Keep Mark Ingram and Trent Richardson parked on the sideline or busy with pass protection.
Hey, that sounds like a nice strategy to beat No. 8 Alabama and prevent that powerful offense from rolling — if you can pull it off.
Mississippi defensive tackle Jerrell Powe saw it work for No. 10 South Carolina last week. So why not again Saturday night against the Rebels?
"I think they got exposed," Powe said. "They showed that they're a one-dimensional team that can run the ball really well. I think South Carolina did a good job of stopping the run and they really couldn't get anything going after they got stopped."
That's not entirely true, but Alabama's 19-game winning streak — and its running game — did grind to a halt against the Gamecocks. It wasn't just about stacking the line of scrimmage with defenders or playing physical defense.
One reason the Gamecocks' strategy worked so well was an early 21-3 lead that forced Alabama to turn mostly to Greg McElroy and the passing game.
Consequently, two of Alabama's most talented players were minimized. The Heisman Trophy winner Ingram was held to 41 yards on 11 carries; Richardson didn't even see that much action, logging six runs for 23 yards.
"When you get behind 21-3, what is the priority?" Tide coach Nick Saban said. "Is it to get those guys the carries or is it to try to get back in the game?"
The goals are not usually mutually exclusive, of course.
It's the second straight game one of the nation's top tailback duos has been held in check. It didn't matter the first time when Alabama's defense led a 31-6 win over Florida with Ingram and Richardson combining for a modest 110 yards.
It proved the Tide can find other ways to win. McElroy threw for 315 yards and two touchdowns against the Gamecocks, but could be without his favorite target.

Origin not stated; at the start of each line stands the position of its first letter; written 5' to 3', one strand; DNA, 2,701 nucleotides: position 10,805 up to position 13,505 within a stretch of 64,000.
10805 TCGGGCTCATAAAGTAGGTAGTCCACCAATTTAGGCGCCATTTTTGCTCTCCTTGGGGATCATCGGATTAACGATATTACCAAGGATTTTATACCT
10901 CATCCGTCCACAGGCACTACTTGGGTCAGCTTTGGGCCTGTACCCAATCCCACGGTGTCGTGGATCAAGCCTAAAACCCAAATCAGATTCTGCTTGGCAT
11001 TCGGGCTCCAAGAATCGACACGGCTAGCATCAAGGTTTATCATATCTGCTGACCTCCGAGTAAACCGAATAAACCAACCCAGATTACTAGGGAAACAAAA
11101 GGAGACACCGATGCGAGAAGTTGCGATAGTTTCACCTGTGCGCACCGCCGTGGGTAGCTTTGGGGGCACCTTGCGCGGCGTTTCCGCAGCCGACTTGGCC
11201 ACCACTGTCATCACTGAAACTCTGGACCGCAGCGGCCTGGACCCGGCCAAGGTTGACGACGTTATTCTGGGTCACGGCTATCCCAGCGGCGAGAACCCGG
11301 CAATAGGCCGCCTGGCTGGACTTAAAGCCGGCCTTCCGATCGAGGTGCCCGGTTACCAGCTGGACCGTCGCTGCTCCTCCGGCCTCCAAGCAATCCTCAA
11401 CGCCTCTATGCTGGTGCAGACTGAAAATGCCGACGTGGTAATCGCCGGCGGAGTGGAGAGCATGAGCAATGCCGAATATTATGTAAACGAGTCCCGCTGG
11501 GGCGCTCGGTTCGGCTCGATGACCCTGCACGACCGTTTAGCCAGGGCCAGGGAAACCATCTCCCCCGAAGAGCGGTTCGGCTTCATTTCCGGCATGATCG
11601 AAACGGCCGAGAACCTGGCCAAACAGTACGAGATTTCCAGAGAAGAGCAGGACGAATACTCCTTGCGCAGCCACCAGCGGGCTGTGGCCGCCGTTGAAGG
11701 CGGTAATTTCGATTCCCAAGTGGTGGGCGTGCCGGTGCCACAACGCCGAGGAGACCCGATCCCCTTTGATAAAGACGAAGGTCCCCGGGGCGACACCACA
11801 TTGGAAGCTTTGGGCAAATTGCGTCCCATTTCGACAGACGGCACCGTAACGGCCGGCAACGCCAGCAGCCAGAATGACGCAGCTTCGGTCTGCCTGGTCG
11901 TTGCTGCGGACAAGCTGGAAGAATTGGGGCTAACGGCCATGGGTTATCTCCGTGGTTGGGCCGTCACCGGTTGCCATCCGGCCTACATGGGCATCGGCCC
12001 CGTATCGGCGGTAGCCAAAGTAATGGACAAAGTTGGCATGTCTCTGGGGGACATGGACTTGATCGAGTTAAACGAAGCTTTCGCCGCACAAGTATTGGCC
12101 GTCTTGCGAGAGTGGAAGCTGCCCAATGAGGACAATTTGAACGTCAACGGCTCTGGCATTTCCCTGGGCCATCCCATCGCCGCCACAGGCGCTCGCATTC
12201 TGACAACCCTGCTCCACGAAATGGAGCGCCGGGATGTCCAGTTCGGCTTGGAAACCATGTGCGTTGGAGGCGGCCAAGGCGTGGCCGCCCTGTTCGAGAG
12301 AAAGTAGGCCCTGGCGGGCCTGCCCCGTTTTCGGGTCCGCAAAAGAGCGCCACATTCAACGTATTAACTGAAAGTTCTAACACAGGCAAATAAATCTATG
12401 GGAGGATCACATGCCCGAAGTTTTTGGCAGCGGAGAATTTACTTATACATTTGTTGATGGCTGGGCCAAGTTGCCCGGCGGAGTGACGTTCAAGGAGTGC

Julio Jones had surgery to insert a plate and screws in his broken left hand Sunday. If he can't play or is limited, that leaves the onus even more on Ingram and Richardson and other playmakers such as receivers Marquis Maze and Darius Hanks.
"We have three really good receivers. We have two really good runners," Saban said. "I think we have to utilize all those things and take what the defense gives us. If they're going to have them up there and we need to throw the ball, we have to do that.
"It's not about this guy's going to carry the ball this many times and this guy's going to carry the ball that many times, no matter what. That's hard to do."
Right tackle D.J. Fluker is out with a pulled groin, so the line also won't be at full strength. But Ole Miss coach Houston Nutt thinks his defense — and especially the talkative Powe — had better be wary.
"(Powe) better be in the trenches because they'll be coming right at him," Nutt said. "It starts with him — you better back that up. Because they've got one of the best offensive lines in the country. They execute. They've got a real leader. They've got a Heisman Trophy guy and then a guy behind him that probably could be a Heisman guy.
"And then they've got a real receiver who will play. That's not just Julio. It's Maze, Hanks. They've got real weapons."
But when Alabama's offense is at its best, it typically starts with Ingram and/or Richardson.
Against South Carolina, Alabama had 29 runs for 36 yards but the total gains were more than halved by seven sacks. So the actual breakdown was 22 called runs or McElroy scrambles and 42 passes.
Ingram said the offense just needs to execute whatever plays are called.
"Obviously, their No. 1 thing was to stop the run and make us throw the ball to win," he said. "They were successful at stopping the run. We had to throw the ball to win. We just didn't execute right our offense. We have to get back to the drawing board and start from scratch again."
Ingram had run for 308 yards and four touchdowns on 33 carries in his first two games back from a knee injury. He has 23 carries for 88 in the past two.
He and Richardson both are still averaging 7.1 and 7.0 yards per carry, respectively. And now they're facing a team that ranks last in the SEC in scoring defense and 10th in total yards allowed.
"I'm sure they'll do what they feel like gives them the best opportunity to win," Rebels defensive coordinator Tyrone Nix said. "Ingram and the other back Richardson gives them an opportunity to win the game. They're smart coaches. They've won championships."
AP Sports Writer David Brandt in Oxford, Miss., contributed to this story.